The five myths surrounding video monitoring over IP networks

Networks are unreliable, a DVR is always there and is digital

Reliability has always been a top priority for networked video solutions. Safeguards like uninterrupted power supplies, secure off site storage and hot-swappable disk operation can make a networked video solution more reliable than traditional analog or analog/digital installations. Those that are unfamiliar with networked video solutions may believe that DVRs are state-of-the-art in the digital world. However, networked video solutions bring scalability, intelligence at camera level, remote accessibility and more cost efficient infrastructures.

It is not secure

Networked video solutions, originally developed as strategic tools for the American army, have convinced most high profile organisations such as banks and courts. Encryption, firewalls, virtual private networks (VPNs) and password protection create very secure solutions that are already in use in security sensitive industries. In contrast to this new digital technology, analog systems have no encryption process, making it very easy for anyone to tap into the cables and illicitly view 'secure' video transmissions, or even feed their own false video information into the network. This is impossible to do with secure IP networks.

It is more expensive

Network video cameras can be more expensive than analog cameras of similar specification. But the cost of a complete solution is less than analog CCTV. For networked video solutions, cable infrastructures are already in place, whereas analog systems require dedicated cables. And if you consider the costs of multiplexers, matrices, monitors, VCRs and/or DVRs commonly found in analog solutions, the price of a networked video solution is not only very competitive, but offers greater flexibility and better value.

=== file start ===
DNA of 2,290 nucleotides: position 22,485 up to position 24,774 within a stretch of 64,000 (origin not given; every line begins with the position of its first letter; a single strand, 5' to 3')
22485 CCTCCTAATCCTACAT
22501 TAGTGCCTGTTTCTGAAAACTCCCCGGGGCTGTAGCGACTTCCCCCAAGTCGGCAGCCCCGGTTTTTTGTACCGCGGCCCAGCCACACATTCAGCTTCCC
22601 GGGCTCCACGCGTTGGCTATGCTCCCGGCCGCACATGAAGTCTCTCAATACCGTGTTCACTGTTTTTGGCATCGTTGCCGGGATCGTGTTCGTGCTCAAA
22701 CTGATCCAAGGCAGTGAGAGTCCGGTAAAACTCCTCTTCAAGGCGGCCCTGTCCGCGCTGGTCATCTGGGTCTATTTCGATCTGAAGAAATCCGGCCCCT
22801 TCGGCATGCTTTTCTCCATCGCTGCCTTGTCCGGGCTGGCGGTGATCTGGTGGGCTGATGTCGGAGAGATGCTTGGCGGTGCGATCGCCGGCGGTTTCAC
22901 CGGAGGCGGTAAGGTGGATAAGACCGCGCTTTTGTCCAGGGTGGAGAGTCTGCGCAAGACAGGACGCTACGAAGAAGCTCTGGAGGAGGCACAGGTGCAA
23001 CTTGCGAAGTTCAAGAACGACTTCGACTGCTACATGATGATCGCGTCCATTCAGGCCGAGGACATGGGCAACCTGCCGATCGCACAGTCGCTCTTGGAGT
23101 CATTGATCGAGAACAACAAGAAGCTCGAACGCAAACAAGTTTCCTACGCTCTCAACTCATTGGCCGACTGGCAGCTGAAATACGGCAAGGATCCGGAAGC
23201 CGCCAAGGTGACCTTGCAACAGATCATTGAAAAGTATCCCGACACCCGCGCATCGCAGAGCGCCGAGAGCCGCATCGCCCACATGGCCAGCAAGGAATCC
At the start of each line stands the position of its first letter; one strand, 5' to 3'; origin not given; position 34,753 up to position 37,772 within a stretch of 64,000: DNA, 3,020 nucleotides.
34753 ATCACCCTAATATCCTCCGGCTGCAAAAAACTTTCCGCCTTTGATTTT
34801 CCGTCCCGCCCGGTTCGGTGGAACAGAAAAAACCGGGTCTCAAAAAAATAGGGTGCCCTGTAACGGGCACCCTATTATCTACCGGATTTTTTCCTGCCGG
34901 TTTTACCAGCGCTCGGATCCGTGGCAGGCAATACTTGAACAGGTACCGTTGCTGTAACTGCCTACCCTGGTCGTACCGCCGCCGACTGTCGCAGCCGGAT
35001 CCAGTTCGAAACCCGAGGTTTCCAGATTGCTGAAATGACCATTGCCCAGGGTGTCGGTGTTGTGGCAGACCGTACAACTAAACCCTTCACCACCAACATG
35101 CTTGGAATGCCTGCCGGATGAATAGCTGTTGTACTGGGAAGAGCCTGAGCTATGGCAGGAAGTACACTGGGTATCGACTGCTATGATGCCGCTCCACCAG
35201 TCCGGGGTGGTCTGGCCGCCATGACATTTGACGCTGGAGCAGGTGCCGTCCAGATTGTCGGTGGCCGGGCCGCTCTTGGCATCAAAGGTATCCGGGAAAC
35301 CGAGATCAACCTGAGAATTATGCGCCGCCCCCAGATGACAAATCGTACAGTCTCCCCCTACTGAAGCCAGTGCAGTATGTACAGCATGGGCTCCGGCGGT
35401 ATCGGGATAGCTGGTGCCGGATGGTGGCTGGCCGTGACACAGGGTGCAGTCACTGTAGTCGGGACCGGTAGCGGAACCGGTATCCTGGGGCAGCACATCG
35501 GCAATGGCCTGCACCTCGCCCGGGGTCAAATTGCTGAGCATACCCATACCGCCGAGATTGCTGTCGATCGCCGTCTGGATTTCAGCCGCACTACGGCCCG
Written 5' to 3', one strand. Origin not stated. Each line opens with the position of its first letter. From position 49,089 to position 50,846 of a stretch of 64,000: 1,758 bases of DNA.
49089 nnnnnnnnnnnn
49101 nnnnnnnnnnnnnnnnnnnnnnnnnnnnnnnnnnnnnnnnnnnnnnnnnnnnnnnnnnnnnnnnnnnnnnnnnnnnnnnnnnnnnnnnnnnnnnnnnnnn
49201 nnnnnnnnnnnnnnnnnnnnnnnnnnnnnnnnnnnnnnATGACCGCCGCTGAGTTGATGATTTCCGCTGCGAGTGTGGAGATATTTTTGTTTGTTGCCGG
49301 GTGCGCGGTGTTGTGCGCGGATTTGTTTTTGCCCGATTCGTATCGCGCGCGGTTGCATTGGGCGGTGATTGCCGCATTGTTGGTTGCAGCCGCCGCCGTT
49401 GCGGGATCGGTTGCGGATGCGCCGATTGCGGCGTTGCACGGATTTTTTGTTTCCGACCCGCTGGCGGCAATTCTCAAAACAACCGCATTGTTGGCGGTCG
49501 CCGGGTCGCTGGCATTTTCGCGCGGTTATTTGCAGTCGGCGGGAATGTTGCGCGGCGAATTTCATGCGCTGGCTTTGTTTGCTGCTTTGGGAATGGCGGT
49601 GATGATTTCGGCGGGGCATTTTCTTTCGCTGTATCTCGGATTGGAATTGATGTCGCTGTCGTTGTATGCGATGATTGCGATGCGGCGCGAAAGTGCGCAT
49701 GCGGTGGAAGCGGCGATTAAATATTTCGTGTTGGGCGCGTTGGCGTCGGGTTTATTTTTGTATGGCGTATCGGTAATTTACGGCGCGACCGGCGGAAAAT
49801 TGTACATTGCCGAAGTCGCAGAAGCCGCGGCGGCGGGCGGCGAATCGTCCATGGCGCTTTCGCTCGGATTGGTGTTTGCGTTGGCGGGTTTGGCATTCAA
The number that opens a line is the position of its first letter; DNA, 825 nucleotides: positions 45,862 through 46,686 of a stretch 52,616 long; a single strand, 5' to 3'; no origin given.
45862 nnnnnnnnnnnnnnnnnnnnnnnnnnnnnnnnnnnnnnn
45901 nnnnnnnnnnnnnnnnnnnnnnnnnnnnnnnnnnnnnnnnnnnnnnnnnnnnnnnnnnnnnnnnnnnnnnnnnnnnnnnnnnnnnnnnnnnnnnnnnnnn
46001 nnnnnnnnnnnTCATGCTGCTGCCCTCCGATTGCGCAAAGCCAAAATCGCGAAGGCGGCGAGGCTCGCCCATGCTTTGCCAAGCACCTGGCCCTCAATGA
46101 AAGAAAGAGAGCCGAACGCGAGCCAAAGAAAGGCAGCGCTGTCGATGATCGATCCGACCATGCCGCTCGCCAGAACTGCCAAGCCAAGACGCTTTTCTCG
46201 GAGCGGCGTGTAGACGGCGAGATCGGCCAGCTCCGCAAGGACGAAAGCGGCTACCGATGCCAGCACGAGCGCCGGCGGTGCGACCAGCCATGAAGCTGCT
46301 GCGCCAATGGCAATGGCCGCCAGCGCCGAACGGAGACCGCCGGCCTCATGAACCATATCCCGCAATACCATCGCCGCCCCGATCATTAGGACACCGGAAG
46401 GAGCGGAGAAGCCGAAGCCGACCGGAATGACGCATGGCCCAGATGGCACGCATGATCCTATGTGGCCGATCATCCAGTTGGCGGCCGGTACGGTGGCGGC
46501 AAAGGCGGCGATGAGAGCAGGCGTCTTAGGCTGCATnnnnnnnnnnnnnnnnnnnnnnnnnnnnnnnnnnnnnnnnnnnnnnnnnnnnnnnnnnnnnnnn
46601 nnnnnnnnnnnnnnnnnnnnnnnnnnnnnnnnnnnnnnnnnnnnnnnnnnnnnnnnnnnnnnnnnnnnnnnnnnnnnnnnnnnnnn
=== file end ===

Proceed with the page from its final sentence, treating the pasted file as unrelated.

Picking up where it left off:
Image quality is not good enough

In real cases fewer than 10% of images from analog VCRs are of high enough quality to be used for evidence in court. Network camera image quality is now surpassing analog cameras. High quality professional network cameras are often mistaken for lower-end PC webcams. Network cameras are much higher quality and built for professional use.

It is unproven technology

More than 300 000 cameras are already transmitting over IP networks. Moreover, a significant number of Sony cameras have also been used in high profile installations such as Munich Airport and Oporto Dragão Eurocup Stadium. Other projects include hospitals and high security venues.

For more information contact Will Klopper, Sony Business SA, +27 (0) 11 690 3200.